Feds earmark $100M to decarbonize cement, companion industries
Sources: U.S. Department of Energy; CP staff
The Department of Energy’s (DOE) new “Industrial Decarbonization Roadmap” identifies key pathways—Energy Efficiency; Industrial Electrification; Low Carbon Fuels; Carbon Capture, Utilization and Storage—to reducing carbon dioxide emissions in Cement, Iron & Steel, Chemicals, Food & Beverage, Refining and other manufacturing sectors that collectively account for 30 percent of the United States’ annual CO2 load.
Portland Cement Association Senior Vice President of Government Affairs Sean O’Neill recently joined Steel Manufacturers Association, American Iron & Steel Institute officials and other industry or government agency representatives at DOE headquarters for a Roadmap unveiling and roundtable. The gathering also saw announcement of a $104 million decarbonization technology funding opportunity.
ENERGY-RELATED CARBON DIOXIDE EMISSIONS BY U.S. ECONOMIC SECTOR
Roadmap authors acknowledge the fixed CO2 aspects in cement calcination and clinkering phases, but cite among prospective decarbonization measures for the industry and downstream concrete or construction interests:
- Increase use of low carbon binders and natural supplementary cementitious materials to cut the carbon-intensity of concrete;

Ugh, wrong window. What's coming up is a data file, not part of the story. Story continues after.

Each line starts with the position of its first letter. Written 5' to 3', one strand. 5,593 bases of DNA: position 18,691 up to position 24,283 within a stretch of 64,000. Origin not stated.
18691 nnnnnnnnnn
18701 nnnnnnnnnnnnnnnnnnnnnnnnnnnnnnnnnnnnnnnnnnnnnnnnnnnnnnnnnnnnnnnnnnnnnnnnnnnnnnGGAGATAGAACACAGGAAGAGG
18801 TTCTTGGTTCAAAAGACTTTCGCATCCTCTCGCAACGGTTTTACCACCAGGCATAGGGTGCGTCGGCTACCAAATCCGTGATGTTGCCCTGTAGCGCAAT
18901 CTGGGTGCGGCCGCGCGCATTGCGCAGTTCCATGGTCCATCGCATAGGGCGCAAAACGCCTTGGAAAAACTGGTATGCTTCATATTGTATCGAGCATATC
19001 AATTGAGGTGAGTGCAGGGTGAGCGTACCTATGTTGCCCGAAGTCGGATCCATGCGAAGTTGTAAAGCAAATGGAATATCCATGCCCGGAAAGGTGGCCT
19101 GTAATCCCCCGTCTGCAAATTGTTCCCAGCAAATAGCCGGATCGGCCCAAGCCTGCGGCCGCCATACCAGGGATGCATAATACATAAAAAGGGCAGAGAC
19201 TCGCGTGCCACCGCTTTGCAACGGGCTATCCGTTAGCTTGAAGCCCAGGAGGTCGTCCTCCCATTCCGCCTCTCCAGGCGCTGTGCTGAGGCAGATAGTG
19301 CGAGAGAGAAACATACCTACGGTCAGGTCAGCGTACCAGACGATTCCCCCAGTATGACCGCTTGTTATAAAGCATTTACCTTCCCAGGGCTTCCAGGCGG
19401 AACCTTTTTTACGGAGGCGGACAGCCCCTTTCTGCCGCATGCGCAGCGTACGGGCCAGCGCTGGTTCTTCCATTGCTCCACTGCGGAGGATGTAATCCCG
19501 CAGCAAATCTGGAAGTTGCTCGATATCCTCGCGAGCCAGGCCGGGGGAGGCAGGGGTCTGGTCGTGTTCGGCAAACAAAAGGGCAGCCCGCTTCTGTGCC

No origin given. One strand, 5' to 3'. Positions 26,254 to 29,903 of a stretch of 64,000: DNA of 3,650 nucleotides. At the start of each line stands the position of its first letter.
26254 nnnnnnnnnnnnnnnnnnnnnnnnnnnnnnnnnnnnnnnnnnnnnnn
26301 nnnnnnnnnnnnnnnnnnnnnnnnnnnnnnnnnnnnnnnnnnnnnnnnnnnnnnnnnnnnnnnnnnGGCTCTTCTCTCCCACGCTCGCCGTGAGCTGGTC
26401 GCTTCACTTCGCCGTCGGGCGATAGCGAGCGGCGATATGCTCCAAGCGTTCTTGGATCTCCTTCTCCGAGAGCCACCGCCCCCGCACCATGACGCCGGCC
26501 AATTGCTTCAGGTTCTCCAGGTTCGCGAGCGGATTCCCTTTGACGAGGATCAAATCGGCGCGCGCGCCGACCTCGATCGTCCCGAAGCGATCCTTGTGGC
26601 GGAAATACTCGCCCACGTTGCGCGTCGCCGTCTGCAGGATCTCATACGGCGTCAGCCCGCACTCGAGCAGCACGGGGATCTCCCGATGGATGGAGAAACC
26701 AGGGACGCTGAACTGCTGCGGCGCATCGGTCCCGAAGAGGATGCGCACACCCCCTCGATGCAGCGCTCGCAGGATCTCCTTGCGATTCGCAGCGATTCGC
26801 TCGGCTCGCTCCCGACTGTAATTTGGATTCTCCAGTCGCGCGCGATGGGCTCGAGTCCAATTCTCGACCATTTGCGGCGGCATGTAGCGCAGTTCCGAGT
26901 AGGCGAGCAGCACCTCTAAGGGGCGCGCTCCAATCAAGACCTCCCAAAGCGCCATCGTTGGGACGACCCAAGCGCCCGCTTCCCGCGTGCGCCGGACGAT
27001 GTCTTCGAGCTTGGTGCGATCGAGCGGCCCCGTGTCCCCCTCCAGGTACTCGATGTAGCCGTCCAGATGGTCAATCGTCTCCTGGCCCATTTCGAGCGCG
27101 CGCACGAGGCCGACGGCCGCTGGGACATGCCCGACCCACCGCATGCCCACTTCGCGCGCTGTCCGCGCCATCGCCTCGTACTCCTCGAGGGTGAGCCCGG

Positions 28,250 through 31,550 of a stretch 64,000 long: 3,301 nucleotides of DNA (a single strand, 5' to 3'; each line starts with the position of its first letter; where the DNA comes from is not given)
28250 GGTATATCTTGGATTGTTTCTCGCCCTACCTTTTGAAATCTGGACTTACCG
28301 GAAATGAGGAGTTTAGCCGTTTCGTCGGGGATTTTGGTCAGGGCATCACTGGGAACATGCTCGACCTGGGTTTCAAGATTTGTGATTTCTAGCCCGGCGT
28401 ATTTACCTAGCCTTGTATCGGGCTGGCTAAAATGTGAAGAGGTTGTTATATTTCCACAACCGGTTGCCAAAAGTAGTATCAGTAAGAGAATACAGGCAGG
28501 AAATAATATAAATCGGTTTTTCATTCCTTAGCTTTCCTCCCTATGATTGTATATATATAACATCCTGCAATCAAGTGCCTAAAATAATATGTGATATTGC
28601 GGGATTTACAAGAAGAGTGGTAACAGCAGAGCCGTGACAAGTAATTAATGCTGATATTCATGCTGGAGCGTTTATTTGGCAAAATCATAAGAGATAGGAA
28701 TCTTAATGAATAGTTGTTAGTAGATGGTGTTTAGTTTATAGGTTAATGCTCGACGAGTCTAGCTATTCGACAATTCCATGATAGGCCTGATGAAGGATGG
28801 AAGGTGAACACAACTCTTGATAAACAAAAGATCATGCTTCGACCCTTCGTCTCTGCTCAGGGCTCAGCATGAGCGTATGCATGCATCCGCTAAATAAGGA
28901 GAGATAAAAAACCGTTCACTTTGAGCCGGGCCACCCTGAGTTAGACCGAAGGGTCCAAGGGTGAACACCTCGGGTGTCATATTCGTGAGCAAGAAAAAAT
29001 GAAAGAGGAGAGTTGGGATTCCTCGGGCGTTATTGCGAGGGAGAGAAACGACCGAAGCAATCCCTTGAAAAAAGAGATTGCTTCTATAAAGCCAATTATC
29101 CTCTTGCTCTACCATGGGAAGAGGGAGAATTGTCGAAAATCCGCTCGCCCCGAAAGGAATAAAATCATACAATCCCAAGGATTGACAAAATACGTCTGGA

- Evolve processes to reduce waste, including circular economy approaches, for concrete construction;
- Improve materials and cement plant energy efficiency with deployment of breakthrough technologies and innovative chemistry solutions; and,
- Expand use of Carbon Capture, Utilization and Storage technologies.
“America’s industrial sector is critical to our economy and daily lives, yet is particularly difficult to decarbonize,” said roundtable leader Energy Secretary Jennifer Granholm. “The Roadmap will help put the nation on the path to a cleaner industrial sector that benefits workers and revitalizes communities, while providing a healthier environment.”
“The Roadmap and funding opportunity couldn’t come at a better time, building on the historic funding in the Inflation Reduction Act and ensuring the clean energy economy is made in America,” added White House National Climate Advisor Gina McCarthy. “Building a cleaner, more prosperous future requires harnessing American innovation and ingenuity, and investing in our workforce while reducing pollution burdens.”